66 pages 2 hours read

Ron Chernow

Alexander Hamilton

Nonfiction | Biography | Adult | Published in 2004

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Symbols & Motifs

The Constitution

The Second Continental Congress resulted in what would become the Constitution of the United States of America. The Constitution is a symbol of America itself. Despite the government’s ability to revise the document, the Constitution ostensibly contains all of the guiding principles and philosophies of America’s democratic government. The question of whether a legislative action is legal in America is often viewed through the lens of whether it is Constitutional or not. 

In Alexander Hamilton, the Constitution symbolizes the efforts of the founding fathers: in beginning the Revolutionary War, waging its campaigns successfully, and then banding together and compromising to the point where they had drafted a strategic plan for the country’s future. The document is a key to America’s values, against which all government decisions can be weighed.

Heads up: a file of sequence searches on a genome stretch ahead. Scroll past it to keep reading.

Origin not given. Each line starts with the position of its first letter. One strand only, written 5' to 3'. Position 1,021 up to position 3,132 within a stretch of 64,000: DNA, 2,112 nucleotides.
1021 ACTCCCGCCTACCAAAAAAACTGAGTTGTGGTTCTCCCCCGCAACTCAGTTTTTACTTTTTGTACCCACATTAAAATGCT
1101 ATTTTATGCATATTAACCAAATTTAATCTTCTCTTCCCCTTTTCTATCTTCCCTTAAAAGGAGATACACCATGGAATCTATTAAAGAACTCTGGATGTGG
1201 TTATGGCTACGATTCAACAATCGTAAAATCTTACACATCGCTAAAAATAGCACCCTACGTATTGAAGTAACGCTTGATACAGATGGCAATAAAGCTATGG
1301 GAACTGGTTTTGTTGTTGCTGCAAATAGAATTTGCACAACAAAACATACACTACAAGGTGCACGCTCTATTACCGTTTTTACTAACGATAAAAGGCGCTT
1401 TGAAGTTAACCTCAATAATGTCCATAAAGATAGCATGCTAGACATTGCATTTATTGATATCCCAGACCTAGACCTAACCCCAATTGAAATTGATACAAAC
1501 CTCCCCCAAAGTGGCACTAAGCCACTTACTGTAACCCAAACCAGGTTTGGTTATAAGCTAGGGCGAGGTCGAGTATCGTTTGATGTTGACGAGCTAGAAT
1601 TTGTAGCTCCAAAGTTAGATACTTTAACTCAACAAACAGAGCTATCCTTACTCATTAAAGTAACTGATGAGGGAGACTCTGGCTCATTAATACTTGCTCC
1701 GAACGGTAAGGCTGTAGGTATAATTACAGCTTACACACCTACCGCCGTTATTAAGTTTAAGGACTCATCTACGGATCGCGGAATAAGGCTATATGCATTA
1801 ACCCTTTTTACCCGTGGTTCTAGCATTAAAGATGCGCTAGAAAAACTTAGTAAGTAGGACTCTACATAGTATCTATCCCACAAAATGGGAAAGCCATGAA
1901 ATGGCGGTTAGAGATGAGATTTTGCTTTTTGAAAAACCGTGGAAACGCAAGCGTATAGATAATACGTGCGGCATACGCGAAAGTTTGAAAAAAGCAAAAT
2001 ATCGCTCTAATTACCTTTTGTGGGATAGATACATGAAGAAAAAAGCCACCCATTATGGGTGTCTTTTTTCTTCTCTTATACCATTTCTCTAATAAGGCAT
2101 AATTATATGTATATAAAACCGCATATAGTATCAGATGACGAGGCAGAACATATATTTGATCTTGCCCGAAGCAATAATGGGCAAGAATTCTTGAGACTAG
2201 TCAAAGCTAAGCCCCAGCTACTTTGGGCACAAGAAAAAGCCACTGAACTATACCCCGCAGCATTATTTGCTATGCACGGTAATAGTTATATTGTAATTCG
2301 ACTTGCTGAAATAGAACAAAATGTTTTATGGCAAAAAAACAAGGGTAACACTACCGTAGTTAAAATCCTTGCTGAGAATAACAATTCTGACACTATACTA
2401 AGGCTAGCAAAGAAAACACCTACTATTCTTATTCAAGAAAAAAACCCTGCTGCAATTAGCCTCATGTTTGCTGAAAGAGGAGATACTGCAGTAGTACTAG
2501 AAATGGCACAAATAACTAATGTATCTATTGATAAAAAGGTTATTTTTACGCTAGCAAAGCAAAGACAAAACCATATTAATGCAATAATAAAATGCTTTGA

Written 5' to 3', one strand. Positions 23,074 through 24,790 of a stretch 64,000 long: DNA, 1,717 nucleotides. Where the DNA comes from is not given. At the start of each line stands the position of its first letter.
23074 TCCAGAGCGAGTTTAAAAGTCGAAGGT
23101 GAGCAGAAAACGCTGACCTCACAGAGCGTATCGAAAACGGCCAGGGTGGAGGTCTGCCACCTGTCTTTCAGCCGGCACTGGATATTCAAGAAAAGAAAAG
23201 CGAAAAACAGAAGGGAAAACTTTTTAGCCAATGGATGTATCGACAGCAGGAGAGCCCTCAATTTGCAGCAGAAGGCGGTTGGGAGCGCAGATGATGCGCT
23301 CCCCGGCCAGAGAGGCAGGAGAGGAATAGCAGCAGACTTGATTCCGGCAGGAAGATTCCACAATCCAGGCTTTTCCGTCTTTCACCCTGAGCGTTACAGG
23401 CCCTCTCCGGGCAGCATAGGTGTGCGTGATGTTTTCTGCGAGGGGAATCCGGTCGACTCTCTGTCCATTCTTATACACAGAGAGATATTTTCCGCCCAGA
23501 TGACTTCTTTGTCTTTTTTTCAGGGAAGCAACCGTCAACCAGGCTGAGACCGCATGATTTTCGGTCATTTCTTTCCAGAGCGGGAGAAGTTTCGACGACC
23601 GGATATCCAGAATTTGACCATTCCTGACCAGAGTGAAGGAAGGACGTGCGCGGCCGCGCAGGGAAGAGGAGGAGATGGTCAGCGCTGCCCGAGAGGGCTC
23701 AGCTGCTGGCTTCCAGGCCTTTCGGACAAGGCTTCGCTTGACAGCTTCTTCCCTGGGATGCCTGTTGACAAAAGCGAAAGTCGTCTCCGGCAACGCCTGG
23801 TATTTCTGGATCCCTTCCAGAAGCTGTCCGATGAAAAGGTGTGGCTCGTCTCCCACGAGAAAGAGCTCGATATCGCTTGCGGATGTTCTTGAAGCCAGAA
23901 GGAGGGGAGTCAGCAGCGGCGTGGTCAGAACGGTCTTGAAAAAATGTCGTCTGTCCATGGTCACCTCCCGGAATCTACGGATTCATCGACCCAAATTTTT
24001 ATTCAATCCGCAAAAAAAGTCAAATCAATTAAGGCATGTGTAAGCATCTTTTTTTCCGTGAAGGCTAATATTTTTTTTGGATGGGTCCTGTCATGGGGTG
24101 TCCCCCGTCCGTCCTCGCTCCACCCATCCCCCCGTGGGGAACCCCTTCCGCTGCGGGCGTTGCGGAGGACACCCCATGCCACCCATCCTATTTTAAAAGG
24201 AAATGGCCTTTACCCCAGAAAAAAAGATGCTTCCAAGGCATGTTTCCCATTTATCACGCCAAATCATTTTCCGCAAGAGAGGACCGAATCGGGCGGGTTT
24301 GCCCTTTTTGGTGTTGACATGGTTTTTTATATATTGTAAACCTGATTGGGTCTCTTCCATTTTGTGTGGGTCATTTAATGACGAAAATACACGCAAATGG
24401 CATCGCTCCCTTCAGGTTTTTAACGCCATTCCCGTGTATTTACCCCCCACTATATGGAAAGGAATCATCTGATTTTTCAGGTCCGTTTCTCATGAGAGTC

George Washington

As the first president and the commander of the Continental Army, George Washington is as much a symbol in America’s history as he is a man. At the battle of Monmouth, Chernow writes that “America’s idolatry of George Washington” (139). The nature of the idolatry depended on who was looking at him. Washington’s critics saw him as a false idol, a symbol of aristocracy, monarchy, and an aloof coldness lacking in true humanity.

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